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Get the latest coverage of the 2024 Florida legislative session in Tallahassee from our coverage partners and WUSF.

Here are the new Florida laws that went into effect on July 1

Florida Capitol building. (News Service Florida)
Florida Capitol building. (News Service Florida)

Florida’s 2024-2025 fiscal year will arrive next week with a fresh $116.5 billion budget and nearly 200 new laws.

Florida’s 2024-2025 fiscal year will arrive next week with a fresh $116.5 billion budget and nearly 200 new laws.

Lawmakers also tucked another $2 billion in spending into bills, with that money not showing up in the budget (HB 5001). Among the measures slated to take effect July 1:

  • HB 21: Provides $20 million to compensate victims of abuse at the shuttered Arthur G. Dozier School for Boys in Marianna and another state reform school in Okeechobee County

  • HB 49: Eases regulations on hours that 16- and 17-year-old youths can work, including allowing parents and school superintendents to waive a 30-hour-a-week limit when school is in session.

  • HB 87: Bolsters self-defense arguments for people who shoot bears on their property.

  • HB 117: Allows the release of grand jury testimony involving the late sex offender Jeffrey Epstein.

  • SB 330: Creates behavioral-health teaching hospitals linked to universities to help address issues with treating patients for mental-health conditions.

  • HB 385: Gives courts the power to require parents to use “neutral safe exchange” locations at sheriffs’ offices when they share custody of children.

  • HB 415: Directs the Florida Department of Health to set up a website that provides information and links to certain “pregnancy and parenting resources.”

  • HB 433: Prevents local governments from imposing requirements on businesses about heat-exposure protections for workers.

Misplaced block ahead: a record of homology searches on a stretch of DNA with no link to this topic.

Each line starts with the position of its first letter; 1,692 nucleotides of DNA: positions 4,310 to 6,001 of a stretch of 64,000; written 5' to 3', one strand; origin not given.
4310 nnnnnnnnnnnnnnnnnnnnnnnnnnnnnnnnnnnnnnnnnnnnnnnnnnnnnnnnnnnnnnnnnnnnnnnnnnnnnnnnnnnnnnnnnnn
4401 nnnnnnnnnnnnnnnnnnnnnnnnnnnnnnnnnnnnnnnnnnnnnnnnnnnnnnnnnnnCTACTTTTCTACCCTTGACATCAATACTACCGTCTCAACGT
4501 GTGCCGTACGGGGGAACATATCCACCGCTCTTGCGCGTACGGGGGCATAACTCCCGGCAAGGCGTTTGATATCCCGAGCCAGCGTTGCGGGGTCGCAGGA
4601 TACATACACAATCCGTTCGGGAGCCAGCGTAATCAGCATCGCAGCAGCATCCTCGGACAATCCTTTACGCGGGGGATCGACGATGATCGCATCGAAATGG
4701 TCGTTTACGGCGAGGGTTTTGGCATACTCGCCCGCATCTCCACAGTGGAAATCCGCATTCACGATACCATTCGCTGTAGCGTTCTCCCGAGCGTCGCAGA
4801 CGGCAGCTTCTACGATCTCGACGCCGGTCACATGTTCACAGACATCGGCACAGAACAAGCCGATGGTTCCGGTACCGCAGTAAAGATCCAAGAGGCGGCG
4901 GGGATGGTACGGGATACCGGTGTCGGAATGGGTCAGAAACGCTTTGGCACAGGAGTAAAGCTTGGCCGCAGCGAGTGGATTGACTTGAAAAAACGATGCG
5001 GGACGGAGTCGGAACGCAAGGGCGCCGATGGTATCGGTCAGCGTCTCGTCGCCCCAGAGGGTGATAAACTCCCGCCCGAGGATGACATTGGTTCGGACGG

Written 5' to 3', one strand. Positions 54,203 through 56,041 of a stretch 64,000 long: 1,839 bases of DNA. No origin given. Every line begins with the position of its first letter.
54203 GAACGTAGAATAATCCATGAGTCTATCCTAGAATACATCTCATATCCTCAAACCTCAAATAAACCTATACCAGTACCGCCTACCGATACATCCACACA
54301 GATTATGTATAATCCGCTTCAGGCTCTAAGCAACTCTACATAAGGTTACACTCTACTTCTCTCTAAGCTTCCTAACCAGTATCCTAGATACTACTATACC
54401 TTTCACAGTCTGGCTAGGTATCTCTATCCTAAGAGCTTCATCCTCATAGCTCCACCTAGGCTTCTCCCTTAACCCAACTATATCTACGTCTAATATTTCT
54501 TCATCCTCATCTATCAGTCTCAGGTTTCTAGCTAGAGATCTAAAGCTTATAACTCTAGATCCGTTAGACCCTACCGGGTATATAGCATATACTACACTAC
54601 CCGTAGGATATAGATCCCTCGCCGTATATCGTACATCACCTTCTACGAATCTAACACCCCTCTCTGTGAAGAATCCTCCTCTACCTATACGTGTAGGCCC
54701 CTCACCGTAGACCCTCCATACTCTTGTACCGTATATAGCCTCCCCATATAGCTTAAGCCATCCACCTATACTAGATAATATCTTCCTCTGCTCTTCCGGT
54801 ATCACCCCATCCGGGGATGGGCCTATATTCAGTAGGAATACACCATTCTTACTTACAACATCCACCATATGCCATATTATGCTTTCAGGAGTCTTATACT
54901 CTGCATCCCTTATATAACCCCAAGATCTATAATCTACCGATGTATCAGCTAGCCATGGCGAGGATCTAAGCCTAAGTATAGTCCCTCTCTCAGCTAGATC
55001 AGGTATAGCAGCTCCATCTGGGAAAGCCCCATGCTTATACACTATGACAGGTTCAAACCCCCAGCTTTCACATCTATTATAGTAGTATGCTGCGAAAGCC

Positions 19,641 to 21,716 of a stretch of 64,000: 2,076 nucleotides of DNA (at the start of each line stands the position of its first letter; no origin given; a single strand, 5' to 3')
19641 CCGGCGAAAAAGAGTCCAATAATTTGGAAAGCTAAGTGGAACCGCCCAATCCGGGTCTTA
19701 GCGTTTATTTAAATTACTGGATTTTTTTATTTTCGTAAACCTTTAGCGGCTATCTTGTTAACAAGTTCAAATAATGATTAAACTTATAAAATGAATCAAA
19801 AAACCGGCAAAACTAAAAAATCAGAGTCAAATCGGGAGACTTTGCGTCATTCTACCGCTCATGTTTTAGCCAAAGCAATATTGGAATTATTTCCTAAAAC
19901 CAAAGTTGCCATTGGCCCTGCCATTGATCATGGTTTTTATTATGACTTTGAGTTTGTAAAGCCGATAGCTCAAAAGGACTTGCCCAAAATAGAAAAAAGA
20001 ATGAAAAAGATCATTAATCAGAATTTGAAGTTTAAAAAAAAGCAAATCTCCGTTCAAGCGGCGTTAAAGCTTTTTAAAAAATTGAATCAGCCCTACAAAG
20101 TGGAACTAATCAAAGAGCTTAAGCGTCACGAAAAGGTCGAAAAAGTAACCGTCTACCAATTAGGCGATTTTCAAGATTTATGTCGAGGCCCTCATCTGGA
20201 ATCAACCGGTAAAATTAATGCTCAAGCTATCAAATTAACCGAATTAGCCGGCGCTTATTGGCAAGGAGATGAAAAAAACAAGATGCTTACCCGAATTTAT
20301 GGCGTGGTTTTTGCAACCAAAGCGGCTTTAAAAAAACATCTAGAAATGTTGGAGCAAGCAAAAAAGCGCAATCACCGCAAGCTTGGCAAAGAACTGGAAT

• SB 544: Requires the Department of Health to establish a network of providers to participate in a swimming-lesson voucher program.

  • HB 601: Restricts citizen review boards from investigating alleged wrongdoing by police officers.

  • HB 919: Requires political ads that contain “images, video, audio, graphics, or other digital content” created using artificial intelligence to include a disclaimer.

  • HB 931: Authorizes school districts to allow volunteer school chaplains.

  • SB 968: Designates property at Tyndall Air Force Base in Bay County and within the former boundaries of Homestead Air Force Base in Miami-Dade County as “spaceport territory.”

  • SB 1264: Adds the history of communism to required instruction in public schools starting in the 2026-2027 school year.
  • HB 1291: Prevents “identity politics” from being included in college and university teacher-preparation programs.

  • HB 1503: Allows what are known as “surplus lines” carriers to take out some non-homesteaded properties from the state’s Citizens Property Insurance Corp.

  • HB 1645: Repeals parts of state law about greenhouse-gas emissions and bans wind turbines offshore.

  • SB 1764: Increases penalties for participants in “street takeovers.”

  • SB 7002: Part of a school “deregulation” effort led by Senate President Kathleen Passidomo, R-Naples, includes allowing districts to publish notices of intent to adopt tentative budgets on school board websites instead of in newspapers.

  • SB 7028: Includes $200 million to continue the My Safe Florida Home program, which helps residents harden their homes against storms.

  • SB 7032: Provides tuition and fee waivers for high-school dropouts who pursue diplomas and workforce credentials at state colleges.

  • HB 7063: Prevents strippers under age 21 from working in adult-entertainment businesses.

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